Home » Drinking and How It Changed My Life: Ann Dowsett-Johnston (Transcript)

Drinking and How It Changed My Life: Ann Dowsett-Johnston (Transcript)

Ann-Dowsett-Johnston at TEDxHomeBushRdWomen

Full text of author Ann Dowsett-Johnston’s talk titled “Drinking and How It Changed My Life” at TEDxHomeBushRdWomen conference.

Listen to the MP3 Audio here: Drinking and how it changed my life by Ann Dowsett-Johnston at TEDxHomeBushRdWomen

TRANSCRIPT:

Thank you very much.

You know, there’s a story that they tell about a writer who heads up to the pearly gates on a very, very busy day. And she is not quite sure if she’s going to end up in heaven or hell.

And she waits in line for about three hours, a little bit longer. And she’s a good researcher, and she gets very frustrated.

So finally, she goes up to the front of the line, and she says, “Do you think I could see God?”

And God comes out and says, “Can I help you?”

And she says, “Not sure if I’m going to heaven or hell, but I might as well start with hell. Do you think I could have a sneak peek?”

And God says, “Of course. First door on the right.”

So she goes and takes a little peek at hell, and she sees her worst nightmare. She sees a whole room full of writers chained to their desks, clearly they’ve missed their deadlines. The clock’s going around and around like this. There’s sweat pouring off their brow, their hair is disheveled, they’re tap, tap, tapping away.

And she says, “No, not for me,” and closes the door, goes back to the front of the queue and says to God, “Do I have a minute to see heaven?”

And God says, “Of course, you do. First door on the left.”

So she opens the door, and, lo and behold, she sees the same damn thing.

Same damn thing. There’s all these poor writers that missed their deadlines, and sweat’s pouring off their brow, and they’re tap, tap, tapping away, and the clock’s going around like this.

She closes the door, and she goes up to God and she says, “I don’t know, God. I don’t see much difference between heaven and hell.”

And God looks at her and says, “My dear, there’s a huge difference. In heaven, the writers get published.”

And that was my truth, that was my heavenly truth this fall. My book got published. It got published. My first book. This is the way it looked here in New Zealand and Australia, and this is the way that it looked for the rest of the world.

And it was just a heavenly fall that I had. Maybe spring for you. But wherever you are in the world, I had a heavenly couple of months. That was the good news.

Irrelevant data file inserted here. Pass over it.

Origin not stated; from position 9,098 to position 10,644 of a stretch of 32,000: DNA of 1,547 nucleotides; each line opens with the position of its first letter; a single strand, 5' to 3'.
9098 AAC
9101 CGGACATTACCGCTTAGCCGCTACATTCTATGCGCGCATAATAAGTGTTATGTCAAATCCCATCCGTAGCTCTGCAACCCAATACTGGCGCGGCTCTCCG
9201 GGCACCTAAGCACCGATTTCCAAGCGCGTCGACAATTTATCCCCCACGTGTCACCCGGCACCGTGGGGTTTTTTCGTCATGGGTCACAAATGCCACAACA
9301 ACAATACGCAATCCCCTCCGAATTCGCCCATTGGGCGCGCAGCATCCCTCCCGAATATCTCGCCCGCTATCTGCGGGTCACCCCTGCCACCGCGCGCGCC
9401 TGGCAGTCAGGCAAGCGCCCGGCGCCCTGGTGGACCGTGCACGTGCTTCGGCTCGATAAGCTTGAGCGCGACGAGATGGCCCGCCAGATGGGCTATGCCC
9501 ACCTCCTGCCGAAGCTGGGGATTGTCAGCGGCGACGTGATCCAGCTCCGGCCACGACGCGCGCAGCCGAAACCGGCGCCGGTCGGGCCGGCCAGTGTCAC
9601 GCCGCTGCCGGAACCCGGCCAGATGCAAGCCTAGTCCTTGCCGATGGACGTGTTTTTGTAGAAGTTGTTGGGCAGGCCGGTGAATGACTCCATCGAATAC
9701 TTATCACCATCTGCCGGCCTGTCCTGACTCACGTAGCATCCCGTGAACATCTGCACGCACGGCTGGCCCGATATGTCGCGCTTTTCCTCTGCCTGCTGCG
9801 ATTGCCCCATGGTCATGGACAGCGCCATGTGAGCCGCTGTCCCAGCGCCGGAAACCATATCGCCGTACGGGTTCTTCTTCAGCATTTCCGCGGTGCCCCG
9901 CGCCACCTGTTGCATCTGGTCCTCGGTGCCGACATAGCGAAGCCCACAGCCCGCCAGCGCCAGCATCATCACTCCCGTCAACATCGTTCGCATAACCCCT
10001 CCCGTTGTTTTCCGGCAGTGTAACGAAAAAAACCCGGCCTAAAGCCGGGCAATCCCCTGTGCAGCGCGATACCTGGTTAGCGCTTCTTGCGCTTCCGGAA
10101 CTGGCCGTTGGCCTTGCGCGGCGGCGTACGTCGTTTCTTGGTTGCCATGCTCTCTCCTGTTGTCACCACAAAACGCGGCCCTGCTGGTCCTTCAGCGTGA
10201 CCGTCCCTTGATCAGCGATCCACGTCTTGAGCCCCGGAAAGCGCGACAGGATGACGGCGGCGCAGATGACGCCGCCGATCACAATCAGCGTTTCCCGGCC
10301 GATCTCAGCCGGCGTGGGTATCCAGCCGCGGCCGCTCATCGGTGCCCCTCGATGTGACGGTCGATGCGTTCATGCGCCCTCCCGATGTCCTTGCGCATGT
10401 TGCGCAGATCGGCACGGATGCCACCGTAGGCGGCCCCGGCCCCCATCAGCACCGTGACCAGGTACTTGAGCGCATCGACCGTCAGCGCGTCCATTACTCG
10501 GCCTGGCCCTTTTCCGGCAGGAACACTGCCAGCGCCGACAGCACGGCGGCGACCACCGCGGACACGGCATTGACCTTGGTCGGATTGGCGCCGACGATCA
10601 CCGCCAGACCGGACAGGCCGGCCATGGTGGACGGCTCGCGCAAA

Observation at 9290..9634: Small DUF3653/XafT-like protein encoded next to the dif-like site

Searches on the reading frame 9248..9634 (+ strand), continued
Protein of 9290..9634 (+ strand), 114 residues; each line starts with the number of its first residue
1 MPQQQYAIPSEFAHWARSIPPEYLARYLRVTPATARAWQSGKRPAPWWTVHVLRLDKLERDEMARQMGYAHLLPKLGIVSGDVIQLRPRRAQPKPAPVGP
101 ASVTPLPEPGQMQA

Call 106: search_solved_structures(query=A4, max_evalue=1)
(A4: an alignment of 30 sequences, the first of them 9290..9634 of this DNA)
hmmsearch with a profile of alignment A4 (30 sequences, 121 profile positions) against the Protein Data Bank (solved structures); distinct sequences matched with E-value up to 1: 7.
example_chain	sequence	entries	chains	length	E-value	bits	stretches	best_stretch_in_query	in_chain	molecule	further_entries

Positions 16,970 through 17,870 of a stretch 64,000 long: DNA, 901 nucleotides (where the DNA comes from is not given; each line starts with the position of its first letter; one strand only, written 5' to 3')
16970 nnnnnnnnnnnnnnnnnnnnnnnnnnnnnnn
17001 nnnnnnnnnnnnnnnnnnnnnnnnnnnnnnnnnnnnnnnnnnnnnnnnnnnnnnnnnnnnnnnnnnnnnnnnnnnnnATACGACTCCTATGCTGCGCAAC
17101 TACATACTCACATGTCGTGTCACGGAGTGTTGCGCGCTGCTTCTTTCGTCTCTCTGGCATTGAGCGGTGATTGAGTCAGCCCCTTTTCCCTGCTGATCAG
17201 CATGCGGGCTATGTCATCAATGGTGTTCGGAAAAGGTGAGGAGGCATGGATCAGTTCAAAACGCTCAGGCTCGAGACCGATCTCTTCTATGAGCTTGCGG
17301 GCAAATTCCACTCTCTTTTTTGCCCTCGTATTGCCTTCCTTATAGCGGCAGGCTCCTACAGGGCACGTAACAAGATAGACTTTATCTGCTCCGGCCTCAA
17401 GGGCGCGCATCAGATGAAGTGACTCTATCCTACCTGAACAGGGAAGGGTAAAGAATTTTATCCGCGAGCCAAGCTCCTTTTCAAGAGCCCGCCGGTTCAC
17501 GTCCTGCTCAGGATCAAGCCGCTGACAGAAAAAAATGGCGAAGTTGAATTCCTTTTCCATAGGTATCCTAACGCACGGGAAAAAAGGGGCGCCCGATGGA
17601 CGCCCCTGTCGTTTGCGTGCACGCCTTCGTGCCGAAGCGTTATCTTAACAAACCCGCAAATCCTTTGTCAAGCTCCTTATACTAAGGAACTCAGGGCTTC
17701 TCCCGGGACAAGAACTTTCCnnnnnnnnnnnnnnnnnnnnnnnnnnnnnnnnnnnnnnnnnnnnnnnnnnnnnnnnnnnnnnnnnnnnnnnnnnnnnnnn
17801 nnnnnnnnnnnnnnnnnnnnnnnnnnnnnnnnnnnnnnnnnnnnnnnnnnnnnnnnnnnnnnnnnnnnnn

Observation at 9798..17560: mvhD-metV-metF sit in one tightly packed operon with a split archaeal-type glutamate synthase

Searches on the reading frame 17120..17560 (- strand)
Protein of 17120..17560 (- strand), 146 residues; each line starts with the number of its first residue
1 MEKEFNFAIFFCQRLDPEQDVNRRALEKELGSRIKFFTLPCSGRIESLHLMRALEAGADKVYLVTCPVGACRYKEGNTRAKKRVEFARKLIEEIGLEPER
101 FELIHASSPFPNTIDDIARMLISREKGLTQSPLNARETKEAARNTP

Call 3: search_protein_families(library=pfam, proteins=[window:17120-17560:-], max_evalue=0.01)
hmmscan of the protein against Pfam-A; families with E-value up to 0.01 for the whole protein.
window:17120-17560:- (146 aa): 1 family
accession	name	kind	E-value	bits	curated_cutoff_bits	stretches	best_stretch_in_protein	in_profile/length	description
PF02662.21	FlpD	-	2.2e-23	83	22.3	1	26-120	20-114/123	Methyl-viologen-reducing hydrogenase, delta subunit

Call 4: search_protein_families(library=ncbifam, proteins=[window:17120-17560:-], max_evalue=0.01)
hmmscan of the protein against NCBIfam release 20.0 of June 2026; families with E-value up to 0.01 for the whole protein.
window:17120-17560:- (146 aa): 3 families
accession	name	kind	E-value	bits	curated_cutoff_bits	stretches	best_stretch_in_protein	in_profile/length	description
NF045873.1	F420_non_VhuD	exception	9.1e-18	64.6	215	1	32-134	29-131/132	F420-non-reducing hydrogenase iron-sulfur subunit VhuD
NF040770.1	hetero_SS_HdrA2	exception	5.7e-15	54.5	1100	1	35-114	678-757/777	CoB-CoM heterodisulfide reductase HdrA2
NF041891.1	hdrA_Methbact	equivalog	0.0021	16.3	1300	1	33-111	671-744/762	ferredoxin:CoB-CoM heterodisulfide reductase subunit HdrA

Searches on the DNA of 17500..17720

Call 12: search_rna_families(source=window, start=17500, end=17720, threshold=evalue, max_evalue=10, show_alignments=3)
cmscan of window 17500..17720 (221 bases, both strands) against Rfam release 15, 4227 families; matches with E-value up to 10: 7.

The bad news was that I outed myself to the entire world as an alcoholic. In fact, worse than that, this was my very public face. I outed myself as the poster girl for today’s modern alcoholic. And she is female, she is well-educated, she is professional, she is high functioning, and she is high bottom — “high bottom” meaning she hadn’t lost everything.

That was me, that was me. And I went on the publicity circuit all around the world, and I was asked about my story.

And people would always end with the same question: why did you want to write this book?

And I ultimately considered it just about the rudest question you could ask me, because what they were really saying was three things: number one, are you crazy, number two, don’t you realize you’ll never get hired again, and number three, how much did you drink?

And the truth is: number one, I’m not crazy. I’m not crazy. I believe that our secrets keep us very sick.

Number two, will I ever get hired again? Well, let’s just say, I applied for a job I really cared about, about a month ago, and I didn’t even get a call. I think when you write a book called “Drink,” probably they’re not so sure they want you.

So the stigma’s large, and I’m pretty aware of what I’ve done in outing myself.

Number three, how much did I drink? Well, I drank a lot more than I should have, over a very short amount of time, and probably a lot less than you’re imagining.

But this was the book that I wanted to write, and I have to tell you, they say we have private lives, and we have professional lives, and we have secret lives.

And my secret life was the fact that I had grown up with a beautiful, beautiful mother, lovely, lovely mother. This is how she looked. I’m the one in the glasses in this picture.

I wore glasses from a very young age. And she was beautiful, and she was lonely. My father traveled all around the world, and she raised three children by herself, and it was pre-email.

The doctor gave her Valium, and she drank on the Valium, and she was, indeed, the poster girl for her era, the 1960s, mixing cocktails during the day as a stay-at-home mom who really devolved over about three decades into someone who looked very different and who was very different.

And it was really tough in our house. And it was the one thing I was sure I was never going to do was to become an alcoholic. I was really sure. That was not on my wishlist.

I did not look like my mother, I didn’t drink in the day, I didn’t miss work, I won awards at work. I really was sure I wasn’t an alcoholic, or I prayed that I wasn’t one.

And it wasn’t until I received this very beautiful handmade card from my 22-year-old son that I realized maybe there was no denying it. I received this card from him seven years ago, and I opened it up, and I thought, “How extraordinary. He’s an artist, it’s handmade, it’s got a heart behind me. It says, ‘Happy Mother.’ ”

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